Be careful to align your ebook with your goal. If you plan to turn your ebook into a printed book, you should keep the topic organization and length in mind when writing. You’ll want chapters and ideally, at least 25,000 words so it can be printed into a book with a spine big enough to put the title on it.
Preselling an online course
If you want to use the ebook as a free lead magnet to get new clients, make sure the ebook will give the reader a result that he or she can achieve by reading it. If you can show them how they can get a win with a short ebook, they’ll be hungry to buy and complete the rest of your online course. If you’re offering up your ebook as part of your online course preselling process, they’ll be incentivized to jump into the rest of your course content.
Free lead magnet
Free ebooks can help attract new clients for consulting or coaching, and to buy your products or services. In this case, it’s not about creating a fluffy marketing piece—people will see through that. Give them something of true value that will benefit them when they read it and use your material. When you do this, you don’t have to be super salesy. You want your reader to say “what else do you have to offer me?” because they’ll know you’re an expert who can help them!
Related article: Hear from author Alli Worthington on how she uses online courses to deliver free resources like ebooks as lead magnets for her business.
Selling on ebook platforms
If you want to use the ebook to sell on a platform like Amazon, I highly recommend doing some keyword research to position your topic to be one people are searching for. I love Publisher Rocket for this kind of research, but there several ebook research tools like KDSpy and even Google Keyword Planner Tool that will also help.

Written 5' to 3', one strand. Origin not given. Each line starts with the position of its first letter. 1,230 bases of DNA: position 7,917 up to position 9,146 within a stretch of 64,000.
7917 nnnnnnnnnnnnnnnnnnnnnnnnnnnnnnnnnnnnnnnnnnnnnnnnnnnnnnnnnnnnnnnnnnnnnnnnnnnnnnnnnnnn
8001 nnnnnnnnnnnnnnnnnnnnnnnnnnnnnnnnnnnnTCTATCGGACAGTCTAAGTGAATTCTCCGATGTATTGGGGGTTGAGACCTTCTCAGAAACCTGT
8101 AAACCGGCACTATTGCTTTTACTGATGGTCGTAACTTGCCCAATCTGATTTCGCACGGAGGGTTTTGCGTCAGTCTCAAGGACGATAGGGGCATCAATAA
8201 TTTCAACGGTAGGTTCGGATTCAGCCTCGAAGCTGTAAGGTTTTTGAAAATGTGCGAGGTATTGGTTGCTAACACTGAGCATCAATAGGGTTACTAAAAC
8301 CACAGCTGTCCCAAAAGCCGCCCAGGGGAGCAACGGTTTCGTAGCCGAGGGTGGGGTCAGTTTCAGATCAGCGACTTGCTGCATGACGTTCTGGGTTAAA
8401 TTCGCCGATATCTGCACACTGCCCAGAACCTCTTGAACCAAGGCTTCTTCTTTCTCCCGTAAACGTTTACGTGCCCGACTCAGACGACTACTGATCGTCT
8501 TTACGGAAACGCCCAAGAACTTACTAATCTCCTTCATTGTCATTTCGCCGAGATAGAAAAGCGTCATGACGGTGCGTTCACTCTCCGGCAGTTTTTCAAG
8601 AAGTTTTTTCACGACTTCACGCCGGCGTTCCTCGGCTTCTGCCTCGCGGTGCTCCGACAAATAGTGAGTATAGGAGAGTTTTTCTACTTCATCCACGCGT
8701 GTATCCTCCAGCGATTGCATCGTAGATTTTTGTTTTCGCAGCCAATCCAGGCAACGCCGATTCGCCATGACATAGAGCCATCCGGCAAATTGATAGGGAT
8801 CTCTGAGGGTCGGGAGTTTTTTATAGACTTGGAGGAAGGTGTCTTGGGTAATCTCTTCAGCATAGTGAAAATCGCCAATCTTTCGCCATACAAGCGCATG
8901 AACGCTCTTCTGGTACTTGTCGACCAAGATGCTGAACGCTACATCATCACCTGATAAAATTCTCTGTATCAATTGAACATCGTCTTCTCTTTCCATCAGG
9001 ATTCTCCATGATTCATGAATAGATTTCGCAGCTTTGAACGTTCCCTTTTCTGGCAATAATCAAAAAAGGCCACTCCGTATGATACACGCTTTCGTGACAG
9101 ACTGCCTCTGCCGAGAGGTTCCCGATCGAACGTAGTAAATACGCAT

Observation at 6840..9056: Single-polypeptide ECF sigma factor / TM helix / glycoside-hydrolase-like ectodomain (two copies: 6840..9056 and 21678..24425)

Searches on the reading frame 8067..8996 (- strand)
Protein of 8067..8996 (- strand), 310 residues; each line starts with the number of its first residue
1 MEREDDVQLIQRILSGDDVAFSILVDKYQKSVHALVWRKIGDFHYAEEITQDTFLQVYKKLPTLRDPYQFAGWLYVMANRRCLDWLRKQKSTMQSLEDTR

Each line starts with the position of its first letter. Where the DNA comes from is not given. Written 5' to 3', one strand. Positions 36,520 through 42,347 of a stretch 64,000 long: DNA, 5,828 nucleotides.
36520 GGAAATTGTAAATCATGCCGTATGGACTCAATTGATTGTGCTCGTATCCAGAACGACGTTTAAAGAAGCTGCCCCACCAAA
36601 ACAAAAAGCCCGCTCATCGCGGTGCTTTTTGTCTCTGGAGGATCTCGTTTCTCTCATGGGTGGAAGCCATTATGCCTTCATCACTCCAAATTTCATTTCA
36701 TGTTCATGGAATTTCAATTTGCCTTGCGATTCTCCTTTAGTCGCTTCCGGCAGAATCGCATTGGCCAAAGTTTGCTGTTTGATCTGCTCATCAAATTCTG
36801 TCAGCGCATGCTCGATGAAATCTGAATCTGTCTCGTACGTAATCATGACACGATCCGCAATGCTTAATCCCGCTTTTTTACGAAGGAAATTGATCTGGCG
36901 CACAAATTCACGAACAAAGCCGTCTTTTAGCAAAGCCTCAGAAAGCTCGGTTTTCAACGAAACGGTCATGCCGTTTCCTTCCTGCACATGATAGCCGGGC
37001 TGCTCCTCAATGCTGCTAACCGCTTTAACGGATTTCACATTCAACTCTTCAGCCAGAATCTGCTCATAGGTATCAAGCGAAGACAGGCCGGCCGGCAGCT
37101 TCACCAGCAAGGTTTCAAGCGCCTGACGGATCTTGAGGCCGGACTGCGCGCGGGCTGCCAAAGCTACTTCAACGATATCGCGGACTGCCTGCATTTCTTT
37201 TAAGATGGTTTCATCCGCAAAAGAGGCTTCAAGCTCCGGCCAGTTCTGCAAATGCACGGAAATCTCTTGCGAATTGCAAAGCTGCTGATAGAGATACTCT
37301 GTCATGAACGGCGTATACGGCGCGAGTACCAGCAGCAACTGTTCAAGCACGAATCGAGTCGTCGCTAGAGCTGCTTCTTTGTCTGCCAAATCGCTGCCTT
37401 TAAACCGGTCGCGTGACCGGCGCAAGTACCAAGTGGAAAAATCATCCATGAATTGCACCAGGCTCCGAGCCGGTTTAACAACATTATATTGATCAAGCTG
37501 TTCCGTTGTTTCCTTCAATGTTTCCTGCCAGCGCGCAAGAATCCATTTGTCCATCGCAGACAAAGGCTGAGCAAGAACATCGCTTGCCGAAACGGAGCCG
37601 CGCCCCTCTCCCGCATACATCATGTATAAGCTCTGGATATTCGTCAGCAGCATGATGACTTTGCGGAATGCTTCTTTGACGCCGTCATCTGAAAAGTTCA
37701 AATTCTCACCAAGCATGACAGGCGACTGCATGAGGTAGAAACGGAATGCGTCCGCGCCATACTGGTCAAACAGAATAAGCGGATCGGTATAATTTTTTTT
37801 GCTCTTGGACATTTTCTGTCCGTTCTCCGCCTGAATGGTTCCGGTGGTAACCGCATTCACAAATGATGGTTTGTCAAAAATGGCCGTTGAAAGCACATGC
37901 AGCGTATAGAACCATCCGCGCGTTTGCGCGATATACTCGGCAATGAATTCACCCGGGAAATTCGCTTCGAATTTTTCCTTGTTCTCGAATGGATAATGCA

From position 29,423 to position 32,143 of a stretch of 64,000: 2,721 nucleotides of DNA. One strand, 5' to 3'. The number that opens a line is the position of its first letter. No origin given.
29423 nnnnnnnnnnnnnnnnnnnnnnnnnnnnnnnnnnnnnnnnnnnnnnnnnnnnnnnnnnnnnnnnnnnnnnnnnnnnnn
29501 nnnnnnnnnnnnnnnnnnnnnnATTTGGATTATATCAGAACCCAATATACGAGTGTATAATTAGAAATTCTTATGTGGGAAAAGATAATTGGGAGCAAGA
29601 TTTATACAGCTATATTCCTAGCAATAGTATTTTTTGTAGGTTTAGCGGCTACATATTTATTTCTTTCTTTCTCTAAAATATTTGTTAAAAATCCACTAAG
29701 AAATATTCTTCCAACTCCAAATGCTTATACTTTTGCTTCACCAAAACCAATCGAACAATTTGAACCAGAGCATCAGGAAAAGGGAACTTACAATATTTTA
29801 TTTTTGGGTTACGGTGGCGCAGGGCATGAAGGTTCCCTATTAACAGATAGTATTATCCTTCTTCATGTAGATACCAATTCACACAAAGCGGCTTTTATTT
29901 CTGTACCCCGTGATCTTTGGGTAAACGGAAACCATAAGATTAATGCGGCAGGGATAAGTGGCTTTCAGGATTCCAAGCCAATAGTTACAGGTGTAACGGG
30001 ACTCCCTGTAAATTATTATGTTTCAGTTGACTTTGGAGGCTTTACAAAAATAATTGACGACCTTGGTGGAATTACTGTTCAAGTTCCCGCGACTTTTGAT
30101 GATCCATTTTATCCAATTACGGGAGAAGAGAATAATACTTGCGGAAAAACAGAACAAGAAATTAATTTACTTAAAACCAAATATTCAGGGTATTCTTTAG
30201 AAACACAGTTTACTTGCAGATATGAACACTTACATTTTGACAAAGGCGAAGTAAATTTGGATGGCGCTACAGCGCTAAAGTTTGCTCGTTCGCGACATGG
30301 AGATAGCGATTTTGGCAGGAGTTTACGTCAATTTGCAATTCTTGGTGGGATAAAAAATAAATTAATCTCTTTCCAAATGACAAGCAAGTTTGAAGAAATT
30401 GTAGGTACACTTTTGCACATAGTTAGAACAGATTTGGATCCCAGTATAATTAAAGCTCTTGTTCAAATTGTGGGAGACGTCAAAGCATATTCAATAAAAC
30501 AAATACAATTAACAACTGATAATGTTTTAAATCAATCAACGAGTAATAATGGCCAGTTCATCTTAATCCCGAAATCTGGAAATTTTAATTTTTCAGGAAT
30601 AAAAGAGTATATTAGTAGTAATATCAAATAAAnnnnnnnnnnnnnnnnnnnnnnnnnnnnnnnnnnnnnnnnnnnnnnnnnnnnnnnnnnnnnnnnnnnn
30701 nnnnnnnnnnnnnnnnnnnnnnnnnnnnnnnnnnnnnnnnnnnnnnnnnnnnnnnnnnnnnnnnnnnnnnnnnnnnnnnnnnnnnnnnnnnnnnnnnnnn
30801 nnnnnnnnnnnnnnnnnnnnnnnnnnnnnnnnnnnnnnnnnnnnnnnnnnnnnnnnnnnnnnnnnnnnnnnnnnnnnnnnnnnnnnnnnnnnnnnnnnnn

Most importantly, find what makes you unique. In fact, you can even write down the most common pieces of advice given in your industry to your ideal reader, including everything you disagree with! Now that’s where things get interesting.
Organize this content brainstorm into your subheadings – or if you’re going big and making this into a small book, then you may need chapters and subheadings. If you want help with creating a great outline and table of contents for your ebook I recommend this article on overcoming writers block with an outline and video on great ways to start a chapter.
5) Get the words for your ebook on the page
Write! Or if you prefer to talk it out, there are plenty of options these days. My favorite right now is using a service like Temi.com to transcribe your voice notes. It’s a speech recognition software that costs 10 cents a minute. You get a speech to text transcription within five minutes, and it’s pretty accurate. There are plenty of voice-to-text programs available now that you can use, like Dragon Dictation or Voice Dictation on your Mac. Google even has a voice-to-text option in Google Docs for free!
Regardless, you need to get all your thoughts out of your head and onto the page.
If you’re writing with a computer, the best tip I can offer is don’t reread what you’ve written, just keep going. When you wrap up a writing session for the day, set up a prompt so you know where to pick up next time you sit down—this way, you won’t have an excuse to reread what you’ve written.
Your first goal when you’re writing anything is to create a bad first draft. Whether you’re writing an article, an ebook, an online course, or a full-length book manuscript, you should aim to hit the bad first draft as quickly as possible and then go back and make it as good as it can be.
After you’ve written your first draft, you’ll have time to reread the ebook and make sure you’ve hit the most important parts, included enough stories, and communicated your most important messages. Don’t worry too much about whether it’s good or not. It’s probably not that good right now, but that’s what editors are for!